“Expecting Mel Watt and the federal government to responsibly manage government finance for Fannie and Freddie housing is the management equivalent of placing the honey badger as the bee-hive supervisor and expecting honey yields to increase…

…However, the political strategy is perfect as Democrats will again blame the next federally caused housing debacle on a GOP Congress and, of course, big banks. The obvious answer is to shift all federal housing lending to the private sector and free market—if the GOP has the guts.”, John Snedden, Palm Springs, Calif.

“The double whammy of higher-risk loans and reduced risk premiums charged for loan guarantees is the same recipe for subprime loan defaults that sent the economy into a tailspin seven years ago. How in the world can we be condensing a multigenerational wave of overleverage mistakes followed by debt deflation into a period of less than 10 years? Washington never was designated the primary culprit in the last mortgage meltdown. Predatory Wall Street bankers bore the brunt of media, public and Washington outrage over imprudent lending to unqualified borrowers. Washington’s insistence that those loans be made was an inconvenient but largely ignored truth… Washington’s hasty return to housing built on financial sand is a “fool me twice, shame on me” washout that will be both nasty and deserved.”, Mark Breen, Greensboro, N.C.

Letters

Have We Learned From Past Mortgage Mistakes or Not?

The practices and products that caused the mortgage crisis are long gone.

Edward Pinto believes that the mortgage lending risk is unacceptably high (“Building Toward Another Mortgage Meltdown,” op-ed, Jan. 29). On the contrary, because of the lessons we have learned, and the restrictions imposed by Dodd-Frank-driven regulations enacted since 2008, mortgage credit availability remains tight today, and mortgage credit quality is quite strong.

However, Mr. Pinto does make an important and valid point: Private companies, not taxpayers, should bear the bulk of the credit risk in the housing market. The most effective way to do that would be for government-sponsored enterprises Fannie Mae and Freddie Mac to allow private companies to assume more risk on the front end of the mortgage transaction in exchange for a lowering of the guarantee fees charged to lenders. This solution effectively “de-risks” the mortgages before they ever reach the GSEs and significantly reduces taxpayer exposure. Upfront risk sharing brings more private capital to bear without resorting to stifling increases in guarantee fees and promotes competition among private lenders, credit enhancers and investors, thus driving down costs for borrowers.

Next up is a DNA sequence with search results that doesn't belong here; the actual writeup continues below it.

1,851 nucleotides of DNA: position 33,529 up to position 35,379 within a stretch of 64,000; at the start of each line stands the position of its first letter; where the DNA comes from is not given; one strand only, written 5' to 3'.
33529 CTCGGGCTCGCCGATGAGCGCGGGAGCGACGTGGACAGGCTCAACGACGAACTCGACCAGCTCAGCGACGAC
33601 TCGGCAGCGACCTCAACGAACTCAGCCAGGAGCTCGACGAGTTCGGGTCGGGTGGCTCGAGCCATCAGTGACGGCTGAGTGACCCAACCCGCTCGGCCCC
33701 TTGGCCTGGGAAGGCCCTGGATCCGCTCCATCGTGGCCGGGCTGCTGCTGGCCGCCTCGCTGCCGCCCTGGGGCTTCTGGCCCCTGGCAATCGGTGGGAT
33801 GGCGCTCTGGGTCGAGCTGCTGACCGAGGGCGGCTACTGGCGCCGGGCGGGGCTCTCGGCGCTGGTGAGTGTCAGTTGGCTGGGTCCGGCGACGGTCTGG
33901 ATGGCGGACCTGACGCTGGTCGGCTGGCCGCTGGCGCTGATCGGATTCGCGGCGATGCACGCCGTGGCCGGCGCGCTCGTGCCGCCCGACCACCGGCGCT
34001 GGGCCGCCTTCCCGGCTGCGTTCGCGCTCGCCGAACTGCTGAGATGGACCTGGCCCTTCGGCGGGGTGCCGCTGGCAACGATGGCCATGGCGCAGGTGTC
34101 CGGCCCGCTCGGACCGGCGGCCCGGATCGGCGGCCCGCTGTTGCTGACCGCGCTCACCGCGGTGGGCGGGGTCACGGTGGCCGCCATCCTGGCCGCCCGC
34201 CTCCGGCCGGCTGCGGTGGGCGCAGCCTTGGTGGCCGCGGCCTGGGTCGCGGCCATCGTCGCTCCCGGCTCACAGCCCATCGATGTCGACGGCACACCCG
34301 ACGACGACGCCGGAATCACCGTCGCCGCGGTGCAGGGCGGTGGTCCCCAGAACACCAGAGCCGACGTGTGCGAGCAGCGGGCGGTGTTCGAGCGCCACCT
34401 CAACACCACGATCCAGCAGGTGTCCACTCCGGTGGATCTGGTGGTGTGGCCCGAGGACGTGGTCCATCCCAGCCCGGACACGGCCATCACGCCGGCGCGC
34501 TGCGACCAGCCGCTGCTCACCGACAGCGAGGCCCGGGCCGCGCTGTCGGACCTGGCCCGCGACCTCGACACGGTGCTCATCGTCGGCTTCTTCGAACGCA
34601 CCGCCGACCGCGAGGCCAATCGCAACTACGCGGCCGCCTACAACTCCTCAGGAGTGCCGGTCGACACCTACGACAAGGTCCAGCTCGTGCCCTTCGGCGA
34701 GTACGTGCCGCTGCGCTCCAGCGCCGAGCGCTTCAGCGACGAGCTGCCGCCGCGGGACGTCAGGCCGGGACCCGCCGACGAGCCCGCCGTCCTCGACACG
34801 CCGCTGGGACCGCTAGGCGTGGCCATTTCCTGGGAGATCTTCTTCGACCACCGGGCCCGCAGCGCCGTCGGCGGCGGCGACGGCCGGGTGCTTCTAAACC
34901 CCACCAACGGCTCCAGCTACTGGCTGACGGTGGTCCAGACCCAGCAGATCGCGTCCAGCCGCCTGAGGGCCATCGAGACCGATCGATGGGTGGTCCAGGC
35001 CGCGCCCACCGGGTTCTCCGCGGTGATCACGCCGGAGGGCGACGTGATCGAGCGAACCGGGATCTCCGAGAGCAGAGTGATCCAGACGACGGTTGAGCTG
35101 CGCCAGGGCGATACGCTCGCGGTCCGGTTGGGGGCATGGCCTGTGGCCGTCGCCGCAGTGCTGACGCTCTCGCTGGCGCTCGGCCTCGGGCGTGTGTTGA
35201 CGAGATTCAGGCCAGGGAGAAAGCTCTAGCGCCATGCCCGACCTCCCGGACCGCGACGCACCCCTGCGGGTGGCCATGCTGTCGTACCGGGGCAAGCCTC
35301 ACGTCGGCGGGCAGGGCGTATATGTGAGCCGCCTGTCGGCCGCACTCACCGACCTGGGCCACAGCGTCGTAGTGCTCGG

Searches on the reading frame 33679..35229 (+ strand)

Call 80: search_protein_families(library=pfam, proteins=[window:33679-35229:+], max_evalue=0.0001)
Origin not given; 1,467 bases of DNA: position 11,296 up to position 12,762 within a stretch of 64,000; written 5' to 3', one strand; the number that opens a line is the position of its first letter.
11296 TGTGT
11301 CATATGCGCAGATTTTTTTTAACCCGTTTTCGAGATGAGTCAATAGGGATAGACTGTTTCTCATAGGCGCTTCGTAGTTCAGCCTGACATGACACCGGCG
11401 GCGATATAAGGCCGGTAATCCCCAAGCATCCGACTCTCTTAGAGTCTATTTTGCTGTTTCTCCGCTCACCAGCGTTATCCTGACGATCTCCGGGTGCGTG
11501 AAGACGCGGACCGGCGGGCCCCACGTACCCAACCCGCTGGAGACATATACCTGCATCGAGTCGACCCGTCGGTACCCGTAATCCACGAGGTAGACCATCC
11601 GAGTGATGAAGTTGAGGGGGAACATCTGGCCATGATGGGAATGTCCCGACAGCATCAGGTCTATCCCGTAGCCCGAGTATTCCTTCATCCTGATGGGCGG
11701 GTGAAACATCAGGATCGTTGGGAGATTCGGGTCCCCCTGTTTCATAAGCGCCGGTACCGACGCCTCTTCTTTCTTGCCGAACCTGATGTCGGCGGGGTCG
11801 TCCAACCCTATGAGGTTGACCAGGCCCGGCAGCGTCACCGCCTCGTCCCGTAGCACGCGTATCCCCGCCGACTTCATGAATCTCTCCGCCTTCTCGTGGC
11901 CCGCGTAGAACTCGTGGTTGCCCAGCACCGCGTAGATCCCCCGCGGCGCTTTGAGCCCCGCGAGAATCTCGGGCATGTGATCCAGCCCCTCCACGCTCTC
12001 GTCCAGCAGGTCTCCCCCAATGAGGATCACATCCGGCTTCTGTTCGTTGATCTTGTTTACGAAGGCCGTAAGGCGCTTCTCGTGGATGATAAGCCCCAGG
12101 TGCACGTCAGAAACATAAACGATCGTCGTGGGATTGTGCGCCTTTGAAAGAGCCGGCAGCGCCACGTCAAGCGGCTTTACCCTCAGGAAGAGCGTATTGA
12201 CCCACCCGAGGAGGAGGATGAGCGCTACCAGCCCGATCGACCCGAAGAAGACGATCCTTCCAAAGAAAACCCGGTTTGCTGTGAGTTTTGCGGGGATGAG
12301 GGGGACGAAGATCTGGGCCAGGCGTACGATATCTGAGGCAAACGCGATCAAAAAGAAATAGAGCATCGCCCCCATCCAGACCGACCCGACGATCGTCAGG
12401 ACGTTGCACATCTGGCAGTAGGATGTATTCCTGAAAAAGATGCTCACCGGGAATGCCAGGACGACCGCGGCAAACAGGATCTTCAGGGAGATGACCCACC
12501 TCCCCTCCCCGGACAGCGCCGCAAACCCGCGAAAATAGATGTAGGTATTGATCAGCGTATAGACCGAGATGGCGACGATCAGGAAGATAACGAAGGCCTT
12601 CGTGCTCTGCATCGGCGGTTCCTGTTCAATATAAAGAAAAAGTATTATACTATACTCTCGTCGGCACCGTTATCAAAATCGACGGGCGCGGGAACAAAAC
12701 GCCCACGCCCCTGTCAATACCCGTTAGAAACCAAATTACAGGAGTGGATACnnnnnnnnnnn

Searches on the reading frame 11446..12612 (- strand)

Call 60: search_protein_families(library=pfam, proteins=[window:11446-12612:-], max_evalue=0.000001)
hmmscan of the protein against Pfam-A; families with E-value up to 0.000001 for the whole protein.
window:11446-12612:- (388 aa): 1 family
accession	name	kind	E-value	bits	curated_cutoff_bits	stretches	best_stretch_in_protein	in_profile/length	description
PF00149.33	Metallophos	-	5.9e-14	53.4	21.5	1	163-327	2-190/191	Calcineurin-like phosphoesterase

The practices and products that caused the mortgage crisis are long gone. Policy makers should focus on policies and reforms that can build sustainable access to credit for qualified borrowers through market competition, while lessening taxpayer risk exposure.

Mike Fratantoni

Mortgage Bankers Association

Washington

Expecting Mel Watt and the federal government to responsibly manage government finance for Fannie and Freddie housing is the management equivalent of placing the honey badger as the bee-hive supervisor and expecting honey yields to increase. However, the political strategy is perfect as Democrats will again blame the next federally caused housing debacle on a GOP Congress and, of course, big banks. The obvious answer is to shift all federal housing lending to the private sector and free market—if the GOP has the guts.

John Snedden

Palm Springs, Calif.

The double whammy of higher-risk loans and reduced risk premiums charged for loan guarantees is the same recipe for subprime loan defaults that sent the economy into a tailspin seven years ago.

How in the world can we be condensing a multigenerational wave of overleverage mistakes followed by debt deflation into a period of less than 10 years? Washington never was designated the primary culprit in the last mortgage meltdown. Predatory Wall Street bankers bore the brunt of media, public and Washington outrage over imprudent lending to unqualified borrowers. Washington’s insistence that those loans be made was an inconvenient but largely ignored truth. Another reason for the rapid return to poor lending standards is that the pain of debt deflation was mitigated for many borrowers as overleverage was shifted from the private sector to Washington and costs were spread to taxpayers, well-qualified borrowers and financial institutions. A shorter-term wave of fairness, income redistribution and deficit spending so far has kept at sea the longer-term wave of aggregate debt retrenchment and fiscal prudence. Washington’s hasty return to housing built on financial sand is a “fool me twice, shame on me” washout that will be both nasty and deserved.

Mark Breen

Greensboro, N.C.

Posted on February 3, 2015, in Postings. Bookmark the permalink. Leave a comment.

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